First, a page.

Exeter, a historic city in the South West of England. My only previous experience of this city was a passing glimpse through the airport. Never the less it is a place that I had always been interested in visiting and as luck would have it, thanks to my Duke of Edinburgh Award I would be granted the opportunity to explore it. Dropped off with rough directions we were left at our leisure. My group started by quayside where some padded off on a pedalo boat, whilst I wandered round the quirky boatshed conversions. Some were shops, some open workshops, but the one on the end was a vintage café. Despite the hiked prices I found I couldn’t help myself, I has little for breakfast and this was right up my street. Purchasing a teacake with butter and jam, I nibbled away merrily, watching a novelty tug boat float back and forth on the river.
Around the quay there are also a number of trendy restaurants and small cafes to choose from, as well as museum and antique shop by the footbridge. The town centre is easily accessible from the hill on the right side of the information office, encompassed within the museum. If you want to go commercial, then there is also a Harvester to dine from on the alternate side of the river, where we lunched. I spilt from my group in town and wandered round the infamous Cathedral Green which gives Exeter its city status.
The town itself boasts a wide high street with all the typical stores you could want but in the most wonderful historic building which in themselves are worth visiting. Take a look at the building below right, not your average Lakeland store is it? It looks like misplaced, as if it has been transported from continental Europe many years back. The far end of town hosts a large modern shopping complex by PrincessHay, which has everything the average young person could desire. I settled for a coffee shop, not there for a shopping experience I could get in any other city. I was much more intrigued in back laneways and alleys.
I couldn’t help but take a picture of the laneways, adorned with bunting and independent stores. I eyed up I luxurious chocolate café, but held back for a future visit. From vintage and retro clothes to handcrafted ornate furnishings, the unsuspecting secrets of the city are sometimes not obvious until you really look around. From the medieval architecture on the high street, to the pic n’mix of offerings behind, this city retains some charm beyond the obvious expansions of the modern day.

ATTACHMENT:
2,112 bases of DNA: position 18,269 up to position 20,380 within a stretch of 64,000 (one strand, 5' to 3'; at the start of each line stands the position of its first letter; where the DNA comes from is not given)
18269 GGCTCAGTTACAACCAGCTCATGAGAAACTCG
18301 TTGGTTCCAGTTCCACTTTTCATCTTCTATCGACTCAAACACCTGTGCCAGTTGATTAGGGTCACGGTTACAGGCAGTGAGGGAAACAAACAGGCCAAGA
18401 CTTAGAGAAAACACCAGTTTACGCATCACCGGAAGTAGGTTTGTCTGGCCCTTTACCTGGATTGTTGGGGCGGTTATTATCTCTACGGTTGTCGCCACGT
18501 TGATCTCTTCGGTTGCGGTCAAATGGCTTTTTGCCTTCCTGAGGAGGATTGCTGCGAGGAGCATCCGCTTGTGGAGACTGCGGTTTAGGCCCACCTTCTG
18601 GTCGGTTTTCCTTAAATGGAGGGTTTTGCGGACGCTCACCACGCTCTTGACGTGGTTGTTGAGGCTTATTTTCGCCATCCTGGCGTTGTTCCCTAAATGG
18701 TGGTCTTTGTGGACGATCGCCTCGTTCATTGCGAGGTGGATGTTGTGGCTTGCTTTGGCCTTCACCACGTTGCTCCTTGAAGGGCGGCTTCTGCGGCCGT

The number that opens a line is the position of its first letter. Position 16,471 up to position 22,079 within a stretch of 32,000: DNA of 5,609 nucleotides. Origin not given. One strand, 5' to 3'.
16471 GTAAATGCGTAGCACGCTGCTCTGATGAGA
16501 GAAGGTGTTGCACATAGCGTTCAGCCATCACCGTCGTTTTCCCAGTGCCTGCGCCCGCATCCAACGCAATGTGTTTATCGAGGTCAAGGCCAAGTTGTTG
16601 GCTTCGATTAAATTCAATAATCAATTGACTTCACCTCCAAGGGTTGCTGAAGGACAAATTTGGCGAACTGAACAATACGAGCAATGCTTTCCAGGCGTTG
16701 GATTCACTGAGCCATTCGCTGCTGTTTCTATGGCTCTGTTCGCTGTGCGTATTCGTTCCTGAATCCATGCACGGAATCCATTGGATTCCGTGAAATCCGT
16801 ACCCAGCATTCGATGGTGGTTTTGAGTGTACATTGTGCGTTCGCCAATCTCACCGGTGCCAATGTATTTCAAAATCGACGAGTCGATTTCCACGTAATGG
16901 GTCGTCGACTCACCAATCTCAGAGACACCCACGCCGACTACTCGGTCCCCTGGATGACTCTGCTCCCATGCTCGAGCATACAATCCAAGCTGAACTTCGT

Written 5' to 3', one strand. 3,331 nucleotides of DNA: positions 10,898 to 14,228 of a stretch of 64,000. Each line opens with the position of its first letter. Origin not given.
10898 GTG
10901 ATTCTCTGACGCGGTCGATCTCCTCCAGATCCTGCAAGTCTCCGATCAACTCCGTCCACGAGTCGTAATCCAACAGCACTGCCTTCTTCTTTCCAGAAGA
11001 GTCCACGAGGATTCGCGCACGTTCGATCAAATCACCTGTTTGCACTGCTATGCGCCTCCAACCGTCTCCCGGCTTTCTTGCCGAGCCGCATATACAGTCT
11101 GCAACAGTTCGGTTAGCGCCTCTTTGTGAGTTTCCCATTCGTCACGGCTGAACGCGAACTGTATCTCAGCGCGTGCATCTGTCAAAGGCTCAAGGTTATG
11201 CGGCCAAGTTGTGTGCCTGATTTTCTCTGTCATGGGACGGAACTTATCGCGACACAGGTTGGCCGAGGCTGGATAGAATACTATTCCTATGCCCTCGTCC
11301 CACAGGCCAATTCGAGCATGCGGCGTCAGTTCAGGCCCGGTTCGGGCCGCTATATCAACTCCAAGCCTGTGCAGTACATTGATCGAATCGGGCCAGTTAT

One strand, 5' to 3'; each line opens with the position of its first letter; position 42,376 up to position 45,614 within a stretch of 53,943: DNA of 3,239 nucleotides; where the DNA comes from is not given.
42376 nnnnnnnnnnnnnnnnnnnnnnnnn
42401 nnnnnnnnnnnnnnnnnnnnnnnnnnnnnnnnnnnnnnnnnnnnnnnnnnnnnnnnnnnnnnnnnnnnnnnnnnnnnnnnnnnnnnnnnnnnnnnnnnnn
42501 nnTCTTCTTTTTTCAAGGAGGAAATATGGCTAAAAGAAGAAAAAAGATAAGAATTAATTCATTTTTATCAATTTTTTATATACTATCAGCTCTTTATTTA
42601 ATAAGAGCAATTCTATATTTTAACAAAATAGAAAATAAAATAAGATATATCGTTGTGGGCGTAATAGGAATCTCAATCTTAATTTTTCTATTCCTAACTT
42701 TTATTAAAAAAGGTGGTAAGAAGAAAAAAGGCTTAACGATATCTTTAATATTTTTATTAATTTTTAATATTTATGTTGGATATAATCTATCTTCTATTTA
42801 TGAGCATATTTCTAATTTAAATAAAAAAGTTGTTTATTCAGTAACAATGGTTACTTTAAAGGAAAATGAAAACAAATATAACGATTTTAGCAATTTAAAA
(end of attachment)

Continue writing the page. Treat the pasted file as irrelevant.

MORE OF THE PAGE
Having wandered round the shops I returned to Exeter’s Cathedral Green and the spacious green behind the spending commotion. Admittedly I imagined the cathedral itself to be larger in size, but then put in perspective it is still pretty impressive in it’s design. My recent visit to St David’s likely hadn’t helped expectations, as it really is colossal in size, but I placed it above the marvel of Bath Abbey, from an exterior perspective. The cloudy day maybe took away too, as does growing up, everything seems smaller in size!
The positioning of the cathedral is rather lovely however, surrounded by further old world architecture, cobbled streets and whitewash buildings with uneven window pains. It was a shame to see the wreck of the once locally-cherished Royal Clarence Hotel, which meant that construction work altered the regular view. Still it had charm and proved a small historic haven within the wider city expanse.
The afternoon waned and soon I joined my partner and friends in a lovely meal by the waterside. If you’re after a good value pizza, take a visit to the quayside vaults where you’ll come by On The Waterfront. Meanwhile the remained of my group had hit a near-by climbing wall (literally a 5-min walk the other side of the river). Having checked it out earlier in the day, it certainly looked like fun, but I couldn’t quite muster the energy and a hearty meal ruled over this occasion. If you are a sporting type, there are lots of options along the quayside, you can scale the heights at the indoor Clip n’ Climb or hire out kayaks and canoes as well.
After dinner we all got together again for bowling which was a laugh. Then it was time too (you’ve probably already guessed) pitch-up our tents, one last time. It was so late by the time we got there that it was practically already dark, so there wasn’t the same level of chatter between us. Though most were glad to get home, secretly I’d just begun to get used to living wild in the tent. Though I have to say, a proper bed was also temping and so the next morning we began the long journey back over the border to Wales (thankfully no where near 8 hours this time)!
I’d like to have had an extra day in Exeter to really soak it up, but I enjoyed and it proved a good ice-breaker between the reclusiveness of Dartmoor and Cornwall, as we eased back to reality at home. All in all a nice end to an epic week of high thrills, hardship and hope. If you’ve ever been to, or perhaps lived/studied in Exeter, I’d be keen to know what you recommend in case of another visit in future. Do get in touch.